Jenkins Brute Force Scans

Published: 2024-01-09
Last Updated: 2024-01-09 17:17:36 UTC
by Johannes Ullrich (Version: 1)
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Our honeypots saw a number of scans for "/j_acegi_security_check" the last two days. This URL has not been hit much lately, but was hit pretty hard last March. The URL is associated with Jenkins, and can be used to brute force passwords.

A typical request seen by our honeypots:

POST /j_acegi_security_check HTTP/1.1
Connection: Keep-Alive
Content-Type: application/x-www-form-urlencoded
Referer: http://[honeypot Ip]:8080
User-Agent: Mozilla/5.0 (compatible; MSIE 10.0; Windows NT 6.2)
Accept: */*
Upgrade-Insecure-Requests: 1
Origin: http://[honeypot IP]:8080
Content-Length: 213
Host: [honeypot IP]:8080


The body of the request URL decodes to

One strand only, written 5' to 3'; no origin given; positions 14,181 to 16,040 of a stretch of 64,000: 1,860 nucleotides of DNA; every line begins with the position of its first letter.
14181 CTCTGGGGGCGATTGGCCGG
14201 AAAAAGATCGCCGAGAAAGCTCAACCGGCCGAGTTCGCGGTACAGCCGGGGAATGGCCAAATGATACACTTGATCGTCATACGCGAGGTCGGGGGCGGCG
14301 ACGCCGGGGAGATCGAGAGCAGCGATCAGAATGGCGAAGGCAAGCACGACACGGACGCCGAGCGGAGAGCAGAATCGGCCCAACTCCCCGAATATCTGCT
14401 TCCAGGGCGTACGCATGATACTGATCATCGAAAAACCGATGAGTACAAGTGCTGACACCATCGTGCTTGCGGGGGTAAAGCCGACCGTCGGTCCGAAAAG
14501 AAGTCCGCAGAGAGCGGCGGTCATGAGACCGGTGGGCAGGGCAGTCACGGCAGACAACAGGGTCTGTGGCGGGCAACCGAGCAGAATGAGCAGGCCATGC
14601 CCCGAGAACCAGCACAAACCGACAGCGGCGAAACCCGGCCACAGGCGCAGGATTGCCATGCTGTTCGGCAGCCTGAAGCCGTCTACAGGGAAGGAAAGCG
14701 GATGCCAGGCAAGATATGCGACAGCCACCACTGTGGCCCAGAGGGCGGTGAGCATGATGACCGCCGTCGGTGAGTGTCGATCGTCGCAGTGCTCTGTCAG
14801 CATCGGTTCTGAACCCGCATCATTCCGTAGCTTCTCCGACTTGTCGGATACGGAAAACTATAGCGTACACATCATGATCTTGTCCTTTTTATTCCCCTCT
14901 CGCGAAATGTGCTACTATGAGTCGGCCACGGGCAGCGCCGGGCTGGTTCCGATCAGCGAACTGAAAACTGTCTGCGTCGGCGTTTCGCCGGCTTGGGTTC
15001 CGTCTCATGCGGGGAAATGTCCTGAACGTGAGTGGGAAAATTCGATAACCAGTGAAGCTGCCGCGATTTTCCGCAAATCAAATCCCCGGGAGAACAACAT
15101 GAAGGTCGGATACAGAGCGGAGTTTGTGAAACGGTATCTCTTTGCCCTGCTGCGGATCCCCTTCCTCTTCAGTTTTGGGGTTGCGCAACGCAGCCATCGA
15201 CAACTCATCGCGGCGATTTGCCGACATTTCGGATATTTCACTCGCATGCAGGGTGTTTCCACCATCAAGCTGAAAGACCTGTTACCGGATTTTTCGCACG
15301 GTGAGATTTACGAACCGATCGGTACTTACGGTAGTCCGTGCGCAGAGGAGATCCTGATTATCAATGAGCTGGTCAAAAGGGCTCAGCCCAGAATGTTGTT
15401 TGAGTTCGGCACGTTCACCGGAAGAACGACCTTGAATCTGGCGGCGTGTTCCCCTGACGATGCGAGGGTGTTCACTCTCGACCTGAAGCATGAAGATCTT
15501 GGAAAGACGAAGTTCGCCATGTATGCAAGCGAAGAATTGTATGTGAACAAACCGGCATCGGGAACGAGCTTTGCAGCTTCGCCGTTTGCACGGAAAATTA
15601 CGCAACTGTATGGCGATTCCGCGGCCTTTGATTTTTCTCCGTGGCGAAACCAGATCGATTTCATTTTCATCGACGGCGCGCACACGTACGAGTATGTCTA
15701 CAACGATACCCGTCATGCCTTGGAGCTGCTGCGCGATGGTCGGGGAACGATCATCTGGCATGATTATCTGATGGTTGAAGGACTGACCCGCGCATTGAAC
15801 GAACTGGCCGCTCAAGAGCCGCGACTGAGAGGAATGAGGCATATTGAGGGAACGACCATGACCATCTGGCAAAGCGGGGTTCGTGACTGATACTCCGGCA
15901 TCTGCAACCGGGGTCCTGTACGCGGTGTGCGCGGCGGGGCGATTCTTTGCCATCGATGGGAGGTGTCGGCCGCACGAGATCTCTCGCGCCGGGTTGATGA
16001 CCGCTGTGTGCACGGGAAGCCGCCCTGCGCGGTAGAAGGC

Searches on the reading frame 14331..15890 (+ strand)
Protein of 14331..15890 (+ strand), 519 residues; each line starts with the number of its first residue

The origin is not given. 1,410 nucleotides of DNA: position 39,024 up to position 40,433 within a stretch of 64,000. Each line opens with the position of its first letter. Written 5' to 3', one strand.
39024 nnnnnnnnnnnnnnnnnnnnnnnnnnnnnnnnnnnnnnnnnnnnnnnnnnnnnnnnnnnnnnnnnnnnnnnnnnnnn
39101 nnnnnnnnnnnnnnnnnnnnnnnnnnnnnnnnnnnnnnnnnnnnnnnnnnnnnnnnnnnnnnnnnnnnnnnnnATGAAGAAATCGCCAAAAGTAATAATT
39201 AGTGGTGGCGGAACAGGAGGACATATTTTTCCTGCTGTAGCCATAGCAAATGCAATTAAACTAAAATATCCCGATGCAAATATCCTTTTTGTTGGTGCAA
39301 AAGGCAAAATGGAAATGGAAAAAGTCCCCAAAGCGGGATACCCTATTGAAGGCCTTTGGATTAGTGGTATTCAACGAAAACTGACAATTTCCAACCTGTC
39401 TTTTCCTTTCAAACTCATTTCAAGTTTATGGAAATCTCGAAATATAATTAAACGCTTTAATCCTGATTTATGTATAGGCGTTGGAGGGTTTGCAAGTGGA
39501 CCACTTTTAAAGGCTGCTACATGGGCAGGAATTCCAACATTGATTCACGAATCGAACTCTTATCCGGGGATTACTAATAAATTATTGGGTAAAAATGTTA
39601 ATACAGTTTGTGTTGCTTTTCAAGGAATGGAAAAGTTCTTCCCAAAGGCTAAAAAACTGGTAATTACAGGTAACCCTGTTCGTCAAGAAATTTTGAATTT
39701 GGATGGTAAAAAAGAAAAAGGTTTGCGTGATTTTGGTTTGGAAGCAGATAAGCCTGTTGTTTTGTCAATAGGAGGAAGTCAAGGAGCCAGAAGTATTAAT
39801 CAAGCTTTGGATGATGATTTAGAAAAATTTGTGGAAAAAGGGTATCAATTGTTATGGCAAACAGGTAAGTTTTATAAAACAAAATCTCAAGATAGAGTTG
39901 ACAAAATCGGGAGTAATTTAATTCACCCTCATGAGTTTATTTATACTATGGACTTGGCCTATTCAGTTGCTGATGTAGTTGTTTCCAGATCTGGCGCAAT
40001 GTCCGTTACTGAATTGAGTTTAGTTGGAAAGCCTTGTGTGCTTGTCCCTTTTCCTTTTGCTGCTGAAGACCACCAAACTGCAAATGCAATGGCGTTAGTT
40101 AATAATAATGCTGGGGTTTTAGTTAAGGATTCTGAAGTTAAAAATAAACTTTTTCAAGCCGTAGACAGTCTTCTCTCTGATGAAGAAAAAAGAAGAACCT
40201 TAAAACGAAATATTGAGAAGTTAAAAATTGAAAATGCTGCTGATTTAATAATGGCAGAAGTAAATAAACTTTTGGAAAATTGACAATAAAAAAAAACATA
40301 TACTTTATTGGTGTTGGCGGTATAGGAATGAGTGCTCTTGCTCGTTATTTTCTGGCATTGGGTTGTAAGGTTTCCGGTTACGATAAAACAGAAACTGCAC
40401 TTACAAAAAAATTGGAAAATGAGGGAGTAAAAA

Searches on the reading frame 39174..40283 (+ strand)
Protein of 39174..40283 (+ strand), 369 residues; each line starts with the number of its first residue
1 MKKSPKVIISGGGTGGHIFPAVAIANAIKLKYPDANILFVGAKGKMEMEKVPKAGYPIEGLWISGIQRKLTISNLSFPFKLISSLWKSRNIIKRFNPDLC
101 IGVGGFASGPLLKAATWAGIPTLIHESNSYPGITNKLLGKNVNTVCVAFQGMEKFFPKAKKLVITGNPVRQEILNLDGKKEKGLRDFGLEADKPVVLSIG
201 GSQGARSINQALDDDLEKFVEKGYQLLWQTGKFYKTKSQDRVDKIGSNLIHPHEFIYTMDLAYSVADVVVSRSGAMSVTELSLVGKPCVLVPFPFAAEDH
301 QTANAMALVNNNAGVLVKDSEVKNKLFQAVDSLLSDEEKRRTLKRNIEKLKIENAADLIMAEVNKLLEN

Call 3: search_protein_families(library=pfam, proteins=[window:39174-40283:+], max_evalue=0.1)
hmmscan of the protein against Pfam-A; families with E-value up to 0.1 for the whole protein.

j_username=112233&j_password=&from=//script&json={"j_username": "112233", "j_password": "", "remember_me": false, "from": "//script"}&Submit=[Chinese Characters]

The Chinese characters at the end translate to "Log in," indicating that this request may have been originally based on a Chinese language version of Jenkins. I have observed usernames like admin, 1, 123, adminadmin, root. The intent of this particular query may be to test if the server is running Jenkins and not an actual brute-force attempt. But it is always difficult to guess a particular attack's intent. The honeypot is not attempting to emulate Jenkins at this point (something we may need to add to our agile honeypots soon).

One IP is particularly active in exploring this URL: This IP showed up in our data first two days ago and is so far exclusively checking this one URL and "/," indicating more of a recon focus. As far as I can tell, the IP is located in China but has no specific history. 

As said before, Do not offer Jenkins to the public.

Johannes B. Ullrich, Ph.D. , Dean of Research,
Twitter|Screen shot of the HTTP request discussed in this blog

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